There are so many critical components that help the Greater Pittsburgh Community Food Bank run its operations smoothly and, in turn, get food to those who need it.
One of the most important is its volunteers. Throughout April, the food bank is recognizing those who give their time to help end food insecurity as part of Volunteer Appreciation Month.
Angela Mallick is the food bank’s community engagement manager, overseeing volunteer operations and community fundraising. On the volunteer side, she works with two community engagement coordinators to ensure volunteers are staffed throughout the food bank’s events and operations.
“Between the three of us, we recruit about 6,000 volunteers a year,” Mallick said.
In mid-March 2020, it became clear that social distancing would not allow for some of the food distributions to operate.
“The beginning of the pandemic for the volunteer team was pretty crazy in a lot of ways,” Mallick said. “Within a week, we had gone from business as usual to shutting down our second-largest volunteer operation, which is Produce to People.”
That was followed by the cancellation of the Empty Bowls event, which also involves volunteers, and then the closure of the sorting center in the food bank warehouse. Many of the sorting center volunteers come to the food bank every day, but at that time, they were forced to stay home.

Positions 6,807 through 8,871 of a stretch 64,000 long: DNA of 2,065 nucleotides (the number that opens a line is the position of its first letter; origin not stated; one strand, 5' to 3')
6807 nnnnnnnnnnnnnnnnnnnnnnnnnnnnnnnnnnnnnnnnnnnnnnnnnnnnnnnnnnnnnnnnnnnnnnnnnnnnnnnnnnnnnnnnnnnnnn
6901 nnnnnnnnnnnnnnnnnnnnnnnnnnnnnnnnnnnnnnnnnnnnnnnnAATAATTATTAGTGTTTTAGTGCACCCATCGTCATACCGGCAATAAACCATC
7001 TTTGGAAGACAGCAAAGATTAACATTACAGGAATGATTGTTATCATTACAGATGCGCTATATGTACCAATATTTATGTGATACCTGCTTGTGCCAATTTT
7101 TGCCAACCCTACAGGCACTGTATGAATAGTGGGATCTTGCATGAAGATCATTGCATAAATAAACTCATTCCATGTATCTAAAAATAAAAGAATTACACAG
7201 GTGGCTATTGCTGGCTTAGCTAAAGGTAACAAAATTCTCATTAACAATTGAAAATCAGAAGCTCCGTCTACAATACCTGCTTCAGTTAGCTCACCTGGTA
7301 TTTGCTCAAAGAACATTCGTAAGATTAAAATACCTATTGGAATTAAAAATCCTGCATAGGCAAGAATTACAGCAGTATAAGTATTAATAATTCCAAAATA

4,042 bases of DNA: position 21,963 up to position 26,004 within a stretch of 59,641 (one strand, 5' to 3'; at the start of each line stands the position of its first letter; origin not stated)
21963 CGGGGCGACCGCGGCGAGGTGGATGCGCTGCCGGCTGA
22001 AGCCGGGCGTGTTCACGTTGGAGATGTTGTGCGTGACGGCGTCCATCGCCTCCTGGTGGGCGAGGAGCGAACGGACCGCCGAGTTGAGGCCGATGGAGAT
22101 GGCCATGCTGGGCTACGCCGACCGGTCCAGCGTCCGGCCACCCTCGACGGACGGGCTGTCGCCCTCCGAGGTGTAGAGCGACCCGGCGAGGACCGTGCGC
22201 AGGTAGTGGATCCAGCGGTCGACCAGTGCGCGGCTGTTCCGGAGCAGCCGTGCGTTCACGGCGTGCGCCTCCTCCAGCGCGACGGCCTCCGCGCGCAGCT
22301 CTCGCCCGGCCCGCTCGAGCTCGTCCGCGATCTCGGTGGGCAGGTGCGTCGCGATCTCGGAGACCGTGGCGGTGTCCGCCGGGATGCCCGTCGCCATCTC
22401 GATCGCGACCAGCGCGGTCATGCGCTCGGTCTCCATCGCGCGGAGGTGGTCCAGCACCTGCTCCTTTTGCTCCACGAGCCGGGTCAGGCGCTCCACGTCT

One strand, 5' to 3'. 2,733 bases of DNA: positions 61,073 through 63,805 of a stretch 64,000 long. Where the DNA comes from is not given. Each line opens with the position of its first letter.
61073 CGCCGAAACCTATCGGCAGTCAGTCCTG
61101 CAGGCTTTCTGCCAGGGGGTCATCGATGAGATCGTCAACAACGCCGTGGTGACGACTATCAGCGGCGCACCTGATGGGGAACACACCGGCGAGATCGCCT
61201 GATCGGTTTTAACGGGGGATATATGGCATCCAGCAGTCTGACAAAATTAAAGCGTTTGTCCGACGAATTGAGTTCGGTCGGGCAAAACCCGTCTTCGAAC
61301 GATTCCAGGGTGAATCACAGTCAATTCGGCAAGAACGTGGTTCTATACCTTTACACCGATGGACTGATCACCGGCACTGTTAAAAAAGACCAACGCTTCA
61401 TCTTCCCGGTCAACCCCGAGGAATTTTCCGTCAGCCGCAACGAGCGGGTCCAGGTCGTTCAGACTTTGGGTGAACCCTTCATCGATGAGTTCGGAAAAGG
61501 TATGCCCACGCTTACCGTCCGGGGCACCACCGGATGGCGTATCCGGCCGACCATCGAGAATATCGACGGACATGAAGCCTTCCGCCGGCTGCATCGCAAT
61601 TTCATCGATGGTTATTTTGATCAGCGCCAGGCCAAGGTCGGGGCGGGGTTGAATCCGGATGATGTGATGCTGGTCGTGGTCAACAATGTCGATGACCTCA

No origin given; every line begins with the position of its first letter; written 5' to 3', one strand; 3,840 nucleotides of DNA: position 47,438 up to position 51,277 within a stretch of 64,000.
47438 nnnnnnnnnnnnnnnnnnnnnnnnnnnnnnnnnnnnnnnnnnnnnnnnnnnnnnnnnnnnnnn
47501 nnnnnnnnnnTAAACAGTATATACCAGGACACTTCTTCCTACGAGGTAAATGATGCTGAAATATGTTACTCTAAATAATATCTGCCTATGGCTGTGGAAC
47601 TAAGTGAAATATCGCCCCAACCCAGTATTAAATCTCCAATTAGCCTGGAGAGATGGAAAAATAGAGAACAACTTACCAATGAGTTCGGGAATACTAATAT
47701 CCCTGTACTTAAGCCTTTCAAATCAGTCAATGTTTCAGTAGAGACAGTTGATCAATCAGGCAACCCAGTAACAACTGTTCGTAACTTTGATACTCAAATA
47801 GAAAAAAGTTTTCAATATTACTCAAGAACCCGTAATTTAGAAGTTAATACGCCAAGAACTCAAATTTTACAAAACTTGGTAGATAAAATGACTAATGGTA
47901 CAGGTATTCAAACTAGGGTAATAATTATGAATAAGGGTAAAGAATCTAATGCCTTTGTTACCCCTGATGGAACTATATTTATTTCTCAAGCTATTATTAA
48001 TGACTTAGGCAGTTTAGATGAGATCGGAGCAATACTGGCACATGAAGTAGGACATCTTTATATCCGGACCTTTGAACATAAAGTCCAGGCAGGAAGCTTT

Eventually, volunteers shifted to drive-up distributions and doorstep delivery.
Over the summer, volunteers were allowed back into the warehouse. For Mallick, it created a sense of relief and happiness.
“Being able to have those folks back in the building for a while has been great. It’s really been uplifting to be able to interact with them every day and be able to run around the warehouse and see all of those volunteers we know and love and who care so deeply about the food bank and the mission,” she said.
During Volunteer Appreciation Month, the volunteer team is holding activities and giveaways to show their appreciation.
“The reason that volunteers are so important is because almost none of our programming would be possible without the support of our volunteers,” she said. “We have about 120 staff members at the moment, but my team, we bring in about 6,000 volunteers every single year to come and give of their time.”
Mallick encouraged anyone who is interested in volunteering to call, email or sign up online with the food bank.
“Volunteering is sort of like donating in that every little bit counts,” she said. “If you can come out and give two hours, that can make a real difference for our staff and the people we serve.”
Listen: Angela Mallick talks about the importance of the food bank’s volunteers